Patent-holding company Klauser Technologies is suing AOL for 200 million bucks.
The complaint alleges that when AOL added VoIP to its menu of services, it committed a big patent infringement no-no.
Some of my fellow bloggers are not entirely convinced by Klauser's arguments.
Tom Keating says that "this is probably yet another case of patent extortion by someone that probably steals someone else's idea but patents it first."
Ted Wallingford sub-heads his entry New Business Model: Get vague patents and sue AOL for $200 million with this scorcher: "From the Frivolous Lawsuit and Courtroom Shakedown Dept.
I'm a blogger but (much to me Mum's regret) not a lawyer, so I decided to go to the actual patent that Klauser claims is being fringed upon.
Talkin' U.S. Patent 5,572,576, "Telephone answering device linking displayed data with recorded audio message."
When you read patent applications, you get the gist of the patent from the Abstract. Patent attorneys and applicants place a high priority on putting the meat of their case in that section.
OK, here's what it says:
A telephone answering device (TAD) which includes a means of intelligently organizing voice messages, associated entered codes such as personal IDs and home telephone numbers, and information stored in the memory of the TAD. These codes or numbers are decoded by means of the caller entering DTMF signals into the telephone which are recognized, recorded and processed by the TAD.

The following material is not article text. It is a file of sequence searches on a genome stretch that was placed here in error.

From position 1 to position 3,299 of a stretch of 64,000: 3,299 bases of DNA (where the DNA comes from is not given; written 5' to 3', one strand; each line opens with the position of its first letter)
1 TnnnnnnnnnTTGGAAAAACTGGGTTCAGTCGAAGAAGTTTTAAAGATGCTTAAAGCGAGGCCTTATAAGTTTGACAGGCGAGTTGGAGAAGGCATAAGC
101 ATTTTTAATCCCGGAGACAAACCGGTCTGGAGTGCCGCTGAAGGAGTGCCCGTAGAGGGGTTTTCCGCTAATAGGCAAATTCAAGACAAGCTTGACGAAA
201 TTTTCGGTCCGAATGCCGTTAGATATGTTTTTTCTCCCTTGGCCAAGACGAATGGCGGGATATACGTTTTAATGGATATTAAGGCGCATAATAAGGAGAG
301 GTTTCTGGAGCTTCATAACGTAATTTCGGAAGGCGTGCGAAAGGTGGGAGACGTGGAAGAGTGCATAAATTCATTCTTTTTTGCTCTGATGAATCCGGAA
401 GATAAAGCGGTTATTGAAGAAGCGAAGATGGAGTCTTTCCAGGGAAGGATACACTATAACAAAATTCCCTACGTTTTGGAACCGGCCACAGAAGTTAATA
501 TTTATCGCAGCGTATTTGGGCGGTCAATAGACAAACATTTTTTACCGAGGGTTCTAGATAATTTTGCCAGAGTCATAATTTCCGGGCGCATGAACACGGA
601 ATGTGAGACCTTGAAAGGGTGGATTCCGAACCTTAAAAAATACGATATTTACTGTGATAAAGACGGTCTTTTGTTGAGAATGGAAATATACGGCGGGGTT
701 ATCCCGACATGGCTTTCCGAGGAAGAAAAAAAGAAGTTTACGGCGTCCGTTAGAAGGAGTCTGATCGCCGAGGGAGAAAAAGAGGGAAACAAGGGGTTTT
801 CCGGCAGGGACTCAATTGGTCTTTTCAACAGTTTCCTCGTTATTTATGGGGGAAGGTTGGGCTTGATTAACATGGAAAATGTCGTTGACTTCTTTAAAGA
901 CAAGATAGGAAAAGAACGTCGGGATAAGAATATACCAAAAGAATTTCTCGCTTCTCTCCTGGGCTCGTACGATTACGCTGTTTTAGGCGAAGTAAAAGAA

When processed with codes and personal information previously entered into the device's memory, the TAD displays the identity of the callers for each message, thus providing a menu of choices, i.e., a list of callers. This enables the user to access messages in a selective manner based on the identity of the caller.
The need to listen to the actual voice messages to determine the caller's identity and the need to listen to the messages sequentially or chronologically is obviated, saving both time and effort. Additionally, because the voice message is also linked to pre-stored additional data in the data base, when hearing a message, one also can view relevant associated information, such as a fax number, etc., that might not have been left in the audio message but might be important. A remote access device is also provided that allows the user to retrieve and display the callers' identities and select a message to be played back from a remote location.
OK, you tell me. Doesn't this sound general, like most voice mail retrieval via device display?
Oh, and where does it say VoIP?
Yea, shudda coulda wudda been a lawyer...